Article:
Page 7 5. Blogging broadens your audience. How many new prospects do you talk to on a daily basis? Sure, you may belong to some networking groups; you may even do some cold calling. But what if you could get people to like and trust you enough to want to buy from you? That is what blogging does. Again, writing relevant and helpful content will not only attract people that you would never be able to reach with your usual sales and advertising tactics- but it helps them get to know you, like you and trust you. Another benefit is that people share them. Many people will post an interesting, insightful, educational or funny blog to Twitter, Facebook, or LinkedIn – or in some cases all three, instantly broadening your reach exponentially. Think about how that expands your reach and broadens your audience. And the best part – it’s free!!! Yes, you may need to spend an hour or so writing something a couple of times a week – but how many cold calls would you have to make to reach the same number of people you can reach online with great content (potentially thousands in seconds!) About Author Carolyn Higgins Author Carolyn Higgins is the President and founder of Fortune Marketing Company. Her personal mission is to help small businesses stop wasting money on advertising and promotions that don’t deliver and install marketing systems that bring you more customers and more revenue– consistently. For more information about Fortune Marketing Company visit: http://FortuneMarketingCompany.com or http://FortuneMarketingCompany.com/marketing-blog

Do you want to more tips and ideas for marketing your business? Download our free report: "7 Steps to Marketing Success" http://fortunemarketingcompany.com/free-report/


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What’s Up with My Bid ? By Susie Dowd Markarian- Landscape Designer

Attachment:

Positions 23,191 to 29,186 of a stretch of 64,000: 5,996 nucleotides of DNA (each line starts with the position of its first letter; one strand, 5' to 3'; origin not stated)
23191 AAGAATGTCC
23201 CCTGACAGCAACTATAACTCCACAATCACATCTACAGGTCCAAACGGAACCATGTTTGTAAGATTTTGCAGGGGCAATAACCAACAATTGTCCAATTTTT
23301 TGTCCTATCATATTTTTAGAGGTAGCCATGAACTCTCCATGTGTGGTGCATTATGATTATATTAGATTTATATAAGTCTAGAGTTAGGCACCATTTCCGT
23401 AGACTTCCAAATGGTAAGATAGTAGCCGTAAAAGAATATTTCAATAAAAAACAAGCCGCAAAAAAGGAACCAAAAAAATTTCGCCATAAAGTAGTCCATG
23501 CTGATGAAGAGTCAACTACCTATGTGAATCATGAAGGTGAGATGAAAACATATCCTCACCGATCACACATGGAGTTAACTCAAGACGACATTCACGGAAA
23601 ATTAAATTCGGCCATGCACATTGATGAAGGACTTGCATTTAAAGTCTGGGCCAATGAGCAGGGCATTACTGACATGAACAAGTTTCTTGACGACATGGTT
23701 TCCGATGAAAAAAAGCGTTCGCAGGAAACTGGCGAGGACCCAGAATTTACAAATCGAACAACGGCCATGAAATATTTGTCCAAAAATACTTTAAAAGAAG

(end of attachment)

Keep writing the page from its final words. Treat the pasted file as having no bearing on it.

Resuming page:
Ever wonder what happens between the time of your bid submittal presentation, and the final selection decision, by the client? A LOT! If you could be a fly on the wall you may be surprised by what you’d hear. It is NOT always as one would imagine, LOW BID gets the project. In fact in recent presentations I had witnessed, even in this low economy, the lowest price was not the selling factor. I have had the opportunity over the years to witness some interesting dialog during the selection process. I found an interesting thread woven through the fabric on awarding bids, there IS something that separates the winners from the losers. How come (blank company name) did not … do the following ?... Or so and so- did not seem prepared or even interested. PRESENTING PRICING Call ahead to confirm appointment • Present numbers in a ‘Professional ‘manner; use letterhead, add a cover letter describing your company, or a brochure. Include a client list and testimonials. •

Remember, this may be the first time this client has heard of your company, and as the saying goes, you only have one chance to make a first impression; add photos and samples of projects that may be similar to the one you are bidding, illustrating your talents in working with the concepts on past projects.

When you Open the folder and lay out the paperwork, is there a copy for everyone at the table?

Do you present you numbers in a Lump Sum? Or do you break the items out in detail as line items? This is one of those subliminal tactics that I am aware must have some physiological impact on the client. I notice this is the time when smiles and small talk abruptly ends, and the serious business takes hold. THEY ALL SCAN THE PAGES looking FOR THE ‘TOTAL OVERALL COST’… LUMP SUM pricing is a big turnoff. People want to know EXACTLY where their money is going, and how much everything cost. Line item detailing with summary is most welcome by everyone I sit down with. Take time and fill in the blanks with lots of narrative and pricing. There is of course, a much lesser impact if the sub totals are brought off to the side… $ 3,000 for this, $ 14,000 for that… $ 6,500 for that…..and those that’s , better have a quantity next to them. 30 yards of this, 500 lin. Ft of that etc .

Some bidders place their total cost at the top of the first page, right side, then begin to list the break down of those cost, - some show the total at the bottom of the last page, some show their overhead % and percentage of operation cost, while others bury those numbers in the line items. Some bid high and hope to explain those numbers, other only show only ‘valued added’ ( lowest material pricing) just to get in the door. Some think GETTING IN THE DOOR, AND LEAVING WITH A SIGNATURE IS THE GOAL.. others feel honesty and open bookkeeping is a better approach.

These differences are what drive the client crazy. HOW COME, the same number of cu. Yardage of materials can vary from one company to another. How come one guy will use 40 yards while the other only 10? Or How come the pricing on exact cu. Yardage varies so much.